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Mendelsohn v. New Jersey Pinelands Commission

A-0258-02T3 (N.J. Super. App. Div. 2003) (Unpublished)

ZONING; PINELANDS COMMISSION; APPROVALS—Even though the Pinelands Commission appears to have statutory approval only to review final municipal approvals, reviews of preliminary approvals are warranted to alert landowners at an early stage regarding conformance of their plans to the Pinelands Comprehensive Management Plan.

A developer filed a development application before the Pinelands Commission seeking major subdivision approval. The Commission requested additional information, which the developer provided. The Commission then requested more information and then issued a certificate of filing to the developer. Such a certificate of filing is “a prerequiste for the municipality to undertake its review of the application.” While the municipal developer’s application was pending, the local planning board amended the Master Plan in a way that served to reduce the number of units that could be built on the developer’s property. The amendment was adopted by the governing body and certified by the Pinelands Commission to the local zoning board to be “consistent with the Comprehensive Management Plan.” Between the time that the municipality’s governing body adopted the rezoning plan and the time that the Commission certified the zoning plan, the Commission received notice that the municipality had granted preliminary major subdivision approval to the developer. It then wrote to the developer, advising it that the preliminary subdivision approval information was incomplete and requested additional information that was never furnished by the developer. Several months later, the Commission received notice of a conditional final subdivision approval advising the developer that this particular approval was incomplete and requested additional information, including a copy of the approved plans and a recorded copy of the declaration of covenants and restrictions. It then scheduled a public hearing to review the issues raised by the preliminary and final subdivision approval, “specifically the density requirements and the issue of Pinelands Development Credits.” After the hearings, the Commission approved the application for development, but required the redemption of 3.75 Pinelands Development Credits for the residential dwellings that exceeded the “by right” residential density in the district. The developer then filed suit, arguing that the Commission exceeded its statutory mandate in its review of the preliminary subdivision approval issued by the municipality. Its appeal pointed to the statutory authority granted to the Commission to review local approvals, emphasizing that the statute calls for commencing such reviews “within 15 days after any final municipality or county approval thereof… .” The Commission responded by pointing to regulations it adopted with respect to reviewing preliminary local approvals. By way of rebuttal, the developer contended that the regulations adopted by the Commission were in conflict with the statute.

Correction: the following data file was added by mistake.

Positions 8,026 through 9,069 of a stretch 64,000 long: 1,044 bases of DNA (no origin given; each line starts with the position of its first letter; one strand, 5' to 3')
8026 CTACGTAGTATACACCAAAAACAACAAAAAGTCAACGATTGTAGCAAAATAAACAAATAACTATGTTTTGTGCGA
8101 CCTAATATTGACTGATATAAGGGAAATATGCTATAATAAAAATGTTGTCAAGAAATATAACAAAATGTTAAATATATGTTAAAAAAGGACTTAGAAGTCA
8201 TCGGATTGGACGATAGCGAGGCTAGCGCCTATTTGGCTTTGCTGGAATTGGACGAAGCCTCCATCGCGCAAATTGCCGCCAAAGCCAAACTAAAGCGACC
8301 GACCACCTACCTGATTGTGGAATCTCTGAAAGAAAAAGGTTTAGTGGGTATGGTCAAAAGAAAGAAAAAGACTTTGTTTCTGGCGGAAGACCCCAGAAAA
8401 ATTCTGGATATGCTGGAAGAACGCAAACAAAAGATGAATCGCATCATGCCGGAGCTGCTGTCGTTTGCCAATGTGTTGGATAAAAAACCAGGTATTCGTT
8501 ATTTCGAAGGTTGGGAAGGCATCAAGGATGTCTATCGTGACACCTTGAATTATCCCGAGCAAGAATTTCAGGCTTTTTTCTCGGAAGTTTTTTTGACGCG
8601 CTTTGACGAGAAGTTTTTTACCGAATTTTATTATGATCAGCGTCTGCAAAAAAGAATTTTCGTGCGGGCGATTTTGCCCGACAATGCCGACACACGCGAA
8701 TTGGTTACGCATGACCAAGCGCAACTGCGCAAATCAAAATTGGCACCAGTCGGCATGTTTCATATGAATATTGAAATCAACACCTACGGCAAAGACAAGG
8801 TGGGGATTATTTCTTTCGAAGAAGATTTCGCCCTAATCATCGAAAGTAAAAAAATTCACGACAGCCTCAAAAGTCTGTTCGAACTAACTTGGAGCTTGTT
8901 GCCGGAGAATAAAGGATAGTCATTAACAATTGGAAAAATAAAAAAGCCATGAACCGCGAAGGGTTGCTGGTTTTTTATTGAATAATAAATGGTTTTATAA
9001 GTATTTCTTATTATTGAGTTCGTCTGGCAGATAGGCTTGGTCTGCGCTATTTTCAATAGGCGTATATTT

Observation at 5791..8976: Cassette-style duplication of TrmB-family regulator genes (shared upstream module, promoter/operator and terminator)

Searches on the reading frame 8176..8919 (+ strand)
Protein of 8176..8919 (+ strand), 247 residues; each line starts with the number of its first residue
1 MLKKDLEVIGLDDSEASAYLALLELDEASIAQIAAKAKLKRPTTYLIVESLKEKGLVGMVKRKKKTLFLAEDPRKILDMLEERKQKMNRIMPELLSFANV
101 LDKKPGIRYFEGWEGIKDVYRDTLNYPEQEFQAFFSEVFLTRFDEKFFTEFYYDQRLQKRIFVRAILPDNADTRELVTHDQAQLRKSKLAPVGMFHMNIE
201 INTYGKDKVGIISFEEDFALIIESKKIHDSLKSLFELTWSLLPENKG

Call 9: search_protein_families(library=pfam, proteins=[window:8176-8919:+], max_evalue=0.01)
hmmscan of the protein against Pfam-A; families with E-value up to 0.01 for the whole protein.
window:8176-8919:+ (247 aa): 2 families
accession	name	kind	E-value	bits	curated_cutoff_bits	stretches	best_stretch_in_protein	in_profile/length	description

The Appellate Division sided with the Commission, stating “[i]n deciding whether a particular regulation is statutorily authorized, a court ‘may look beyond the specific terms of the enabling act to the statutory policy sought to be achieved by examining the entire statute in light of its surroundings and objectives.’” The Court pointed out that there was no question that the developer had to have the development approved by the Commission. Further, local review and approval required a certificate of filing from the Commission. Information needed to obtain that certificate of filing was the same information that needed to be filed with the municipality. “In light of this requirement, [the Court did] not find persuasive [the developer’s] argument that the Commission’s review of preliminary local approvals [was] ultra vires.” Instead, the Court believed that such a review was warranted “to alert landowners at an early stage to any issues raised by a proposed development in regard to the conformance of the development with the minimum standards of this Plan[.]” Further, the review of the preliminary local subdivision approval was consistent with the Comprehensive Management Plan because that Plan requires “[a] coordination and consistency component which details the ways in which local, State, and Federal programs and policies may best be coordinated to promote the goals and policies of the management plan[.]”

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